Why do partners sometimes report more income on tax returns than they receive in cash?

If you’re a partner in a business, you may have come across a situation that gave you pause. In a given year, you may be taxed on more partnership income than was distributed to you from the partnership in which you’re a partner.

Are scholarships tax-free or taxable?

COVID-19 is changing the landscape for many schools this fall. But many children and young adults are going back, even if it’s just for online learning, and some parents will be facing tuition bills. If your child has been awarded a scholarship, that’s cause for celebration! But be aware that there may be tax implications.

Even if no money changes hands, bartering is a taxable transaction

During the COVID-19 pandemic, many small businesses are strapped for cash. They may find it beneficial to barter for goods and services instead of paying cash for them. If your business gets involved in bartering, remember that the fair market value of goods that you receive in bartering is taxable income. And if you exchange services with another business, the transaction results in taxable income for both parties.

Take advantage of a “stepped-up basis” when you inherit property

If you’re planning your estate, or you’ve recently inherited assets, you may be unsure of the “cost” (or “basis”) for tax purposes.

Fair market value rules

Under the fair market value basis rules (also known as the “step-up and step-down” rules), an heir receives a basis in inherited property equal to its date-of-death value. So, for example, if your grandfather bought ABC Corp. stock in 1935 for $500 and it’s worth $5 million at his death, the basis is stepped up to $5 million in the hands of your grandfather’s heirs — and all of that gain escapes federal income tax forever.

Main Street Lending Program now open to nonprofit applicants

Last week, the Federal Reserve announced that not-for-profit organizations now may apply for loans under the $600 billion Main Street Lending Program. Previously open only to for-profit businesses with more than 100 employees, the program offers low-interest loans with relatively relaxed repayment terms. If your organization needs funding to keep operating during this difficult period, a Main Street loan may be an option.

What qualifies as a “coronavirus-related distribution” from a retirement plan?

As you may have heard, the Coronavirus Aid, Relief and Economic Security (CARES) Act allows “qualified” people to take certain “coronavirus-related distributions” from their retirement plans without paying tax.

So how do you qualify? In other words, what’s a coronavirus-related distribution?

Rebuilding your nonprofit’s board

In times of turmoil, your board of directors should be your not-for-profit’s rock-solid foundation. But what if your board is understaffed or simply doesn’t provide the leadership your nonprofit requires? Think about rebuilding it — and the sooner the better. Financial, public health and other challenges are likely to remain a reality for the foreseeable future.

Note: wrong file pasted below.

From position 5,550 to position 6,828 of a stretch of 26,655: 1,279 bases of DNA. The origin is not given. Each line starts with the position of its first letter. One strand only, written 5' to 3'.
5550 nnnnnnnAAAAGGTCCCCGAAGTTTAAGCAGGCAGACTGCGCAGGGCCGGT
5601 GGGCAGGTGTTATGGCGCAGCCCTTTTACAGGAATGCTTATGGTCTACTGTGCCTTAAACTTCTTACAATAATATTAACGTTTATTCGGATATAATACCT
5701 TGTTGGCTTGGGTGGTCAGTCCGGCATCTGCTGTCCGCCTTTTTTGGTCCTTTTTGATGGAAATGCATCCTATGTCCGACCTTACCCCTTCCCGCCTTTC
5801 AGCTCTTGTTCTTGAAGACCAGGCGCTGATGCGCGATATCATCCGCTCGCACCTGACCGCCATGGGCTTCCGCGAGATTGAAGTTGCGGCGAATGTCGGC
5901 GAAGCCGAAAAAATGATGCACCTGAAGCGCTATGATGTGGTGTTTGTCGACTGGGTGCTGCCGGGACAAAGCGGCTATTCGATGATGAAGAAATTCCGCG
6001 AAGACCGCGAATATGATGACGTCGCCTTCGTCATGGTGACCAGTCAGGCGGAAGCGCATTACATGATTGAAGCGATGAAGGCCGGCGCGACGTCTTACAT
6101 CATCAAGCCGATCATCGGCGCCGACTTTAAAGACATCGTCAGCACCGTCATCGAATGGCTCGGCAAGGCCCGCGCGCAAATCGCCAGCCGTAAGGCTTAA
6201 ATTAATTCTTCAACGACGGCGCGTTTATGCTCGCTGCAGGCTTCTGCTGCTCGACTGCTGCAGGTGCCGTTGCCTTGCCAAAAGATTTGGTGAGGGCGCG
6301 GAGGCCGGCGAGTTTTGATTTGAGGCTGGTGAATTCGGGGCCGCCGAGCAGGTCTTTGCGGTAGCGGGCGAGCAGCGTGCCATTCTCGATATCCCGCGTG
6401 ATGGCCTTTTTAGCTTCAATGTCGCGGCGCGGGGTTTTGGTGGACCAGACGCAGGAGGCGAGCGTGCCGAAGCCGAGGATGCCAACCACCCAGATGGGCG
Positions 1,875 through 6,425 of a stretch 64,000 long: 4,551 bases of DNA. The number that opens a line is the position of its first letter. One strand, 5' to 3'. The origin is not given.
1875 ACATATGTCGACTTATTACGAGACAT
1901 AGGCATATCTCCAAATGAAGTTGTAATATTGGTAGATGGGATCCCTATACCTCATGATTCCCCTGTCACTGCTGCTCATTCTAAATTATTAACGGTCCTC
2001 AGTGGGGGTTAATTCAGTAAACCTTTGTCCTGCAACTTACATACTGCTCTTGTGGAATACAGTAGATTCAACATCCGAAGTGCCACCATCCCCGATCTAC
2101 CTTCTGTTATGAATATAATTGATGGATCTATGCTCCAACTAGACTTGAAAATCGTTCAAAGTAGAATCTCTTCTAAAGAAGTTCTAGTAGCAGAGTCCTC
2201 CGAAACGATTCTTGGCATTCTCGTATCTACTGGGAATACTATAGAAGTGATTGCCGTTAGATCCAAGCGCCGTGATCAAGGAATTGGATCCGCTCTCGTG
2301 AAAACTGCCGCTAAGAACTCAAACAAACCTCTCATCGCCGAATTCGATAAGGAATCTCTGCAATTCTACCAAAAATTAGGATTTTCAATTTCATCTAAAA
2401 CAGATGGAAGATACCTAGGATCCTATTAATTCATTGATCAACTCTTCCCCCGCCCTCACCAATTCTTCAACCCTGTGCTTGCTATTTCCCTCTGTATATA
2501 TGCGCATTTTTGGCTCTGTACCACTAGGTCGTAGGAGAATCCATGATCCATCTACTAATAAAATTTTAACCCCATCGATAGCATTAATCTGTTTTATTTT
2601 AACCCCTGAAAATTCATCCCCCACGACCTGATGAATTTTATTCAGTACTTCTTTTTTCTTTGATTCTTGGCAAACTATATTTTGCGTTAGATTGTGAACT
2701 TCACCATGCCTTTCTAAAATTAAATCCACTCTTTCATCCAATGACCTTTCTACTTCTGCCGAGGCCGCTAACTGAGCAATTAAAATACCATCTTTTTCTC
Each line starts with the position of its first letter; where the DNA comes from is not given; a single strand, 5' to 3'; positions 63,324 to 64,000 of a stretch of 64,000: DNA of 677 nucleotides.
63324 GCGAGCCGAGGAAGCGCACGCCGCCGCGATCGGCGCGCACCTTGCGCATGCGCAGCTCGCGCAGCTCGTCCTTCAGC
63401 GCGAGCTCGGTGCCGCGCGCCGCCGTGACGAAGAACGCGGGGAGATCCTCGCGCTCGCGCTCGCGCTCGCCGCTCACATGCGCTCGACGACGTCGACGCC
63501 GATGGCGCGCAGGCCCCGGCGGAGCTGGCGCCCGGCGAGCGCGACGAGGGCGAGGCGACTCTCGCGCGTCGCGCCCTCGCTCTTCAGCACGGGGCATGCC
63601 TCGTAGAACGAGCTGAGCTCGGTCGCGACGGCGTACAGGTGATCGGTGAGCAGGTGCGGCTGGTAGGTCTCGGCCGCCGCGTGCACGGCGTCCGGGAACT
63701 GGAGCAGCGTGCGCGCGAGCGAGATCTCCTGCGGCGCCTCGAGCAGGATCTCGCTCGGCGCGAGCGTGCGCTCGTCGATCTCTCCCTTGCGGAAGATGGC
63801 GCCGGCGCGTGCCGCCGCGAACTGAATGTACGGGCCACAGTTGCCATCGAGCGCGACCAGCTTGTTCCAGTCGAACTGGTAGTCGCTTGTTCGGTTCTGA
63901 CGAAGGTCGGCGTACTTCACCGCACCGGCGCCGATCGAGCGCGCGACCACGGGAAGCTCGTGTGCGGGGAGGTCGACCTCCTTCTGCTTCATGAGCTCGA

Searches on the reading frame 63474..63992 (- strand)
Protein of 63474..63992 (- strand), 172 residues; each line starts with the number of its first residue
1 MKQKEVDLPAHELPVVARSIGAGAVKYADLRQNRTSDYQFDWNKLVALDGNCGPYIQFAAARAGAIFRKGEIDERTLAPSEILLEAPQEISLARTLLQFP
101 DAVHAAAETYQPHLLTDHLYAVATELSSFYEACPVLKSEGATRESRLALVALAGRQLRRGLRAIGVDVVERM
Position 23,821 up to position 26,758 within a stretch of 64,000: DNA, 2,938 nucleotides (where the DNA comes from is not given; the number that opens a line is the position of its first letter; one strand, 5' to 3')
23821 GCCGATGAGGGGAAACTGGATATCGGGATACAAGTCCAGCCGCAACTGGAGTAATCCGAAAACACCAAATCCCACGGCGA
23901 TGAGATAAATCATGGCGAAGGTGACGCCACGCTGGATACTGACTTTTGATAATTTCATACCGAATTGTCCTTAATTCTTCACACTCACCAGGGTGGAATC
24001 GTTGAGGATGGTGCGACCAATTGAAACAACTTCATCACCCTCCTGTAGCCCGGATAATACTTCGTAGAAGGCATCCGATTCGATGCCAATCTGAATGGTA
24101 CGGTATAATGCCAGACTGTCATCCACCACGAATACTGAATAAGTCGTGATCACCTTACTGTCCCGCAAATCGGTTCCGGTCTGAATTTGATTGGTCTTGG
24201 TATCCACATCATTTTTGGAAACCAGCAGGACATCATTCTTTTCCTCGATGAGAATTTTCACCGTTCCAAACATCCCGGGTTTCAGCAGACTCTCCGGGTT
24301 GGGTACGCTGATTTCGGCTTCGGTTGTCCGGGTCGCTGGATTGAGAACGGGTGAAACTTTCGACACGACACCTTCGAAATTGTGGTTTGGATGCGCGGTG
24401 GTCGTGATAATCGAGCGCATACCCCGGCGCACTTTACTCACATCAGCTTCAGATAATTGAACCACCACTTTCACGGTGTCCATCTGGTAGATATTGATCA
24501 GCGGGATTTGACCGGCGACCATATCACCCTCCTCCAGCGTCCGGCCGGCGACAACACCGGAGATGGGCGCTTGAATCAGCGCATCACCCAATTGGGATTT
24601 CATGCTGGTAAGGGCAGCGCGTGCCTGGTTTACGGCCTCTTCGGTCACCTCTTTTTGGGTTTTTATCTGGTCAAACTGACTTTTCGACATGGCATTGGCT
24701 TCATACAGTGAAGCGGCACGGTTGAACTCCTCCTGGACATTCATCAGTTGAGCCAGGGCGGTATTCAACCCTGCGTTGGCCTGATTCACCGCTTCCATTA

Business meal deductions: The current rules amid proposed changes

Restaurants and entertainment venues have been hard hit by the novel coronavirus (COVID-19) pandemic. One of the tax breaks that President Trump has proposed to help them is an increase in the amount that can be deducted for business meals and entertainment.

It’s unclear whether Congress would go along with enhanced business meal and entertainment deductions. But in the meantime, let’s review the current rules.

Before the pandemic hit, many businesses spent money “wining and dining” current or potential customers, vendors and employees. The rules for deducting these expenses changed under the Tax Cuts and Jobs Act (TCJA), but you can still claim some valuable write-offs. And keep in mind that deductions are available for business meal takeout and delivery.

One of the biggest changes is that you can no longer deduct most business-related entertainment expenses. Beginning in 2018, the TCJA disallows deductions for entertainment expenses, including those for sports events, theater productions, golf outings and fishing trips.

If you’re selling your home, don’t forget about taxes

Traditionally, spring and summer are popular times for selling a home. Unfortunately, the COVID-19 crisis has resulted in a slowdown in sales. The National Association of Realtors (NAR) reports that existing home sales in April decreased year-over-year, 17.2% from a year ago. One bit of good news is that home prices are up. The median existing-home price in April was $286,800, up 7.4% from April 2019, according to the NAR.

If you’re planning to sell your home this year, it’s a good time to review the tax considerations.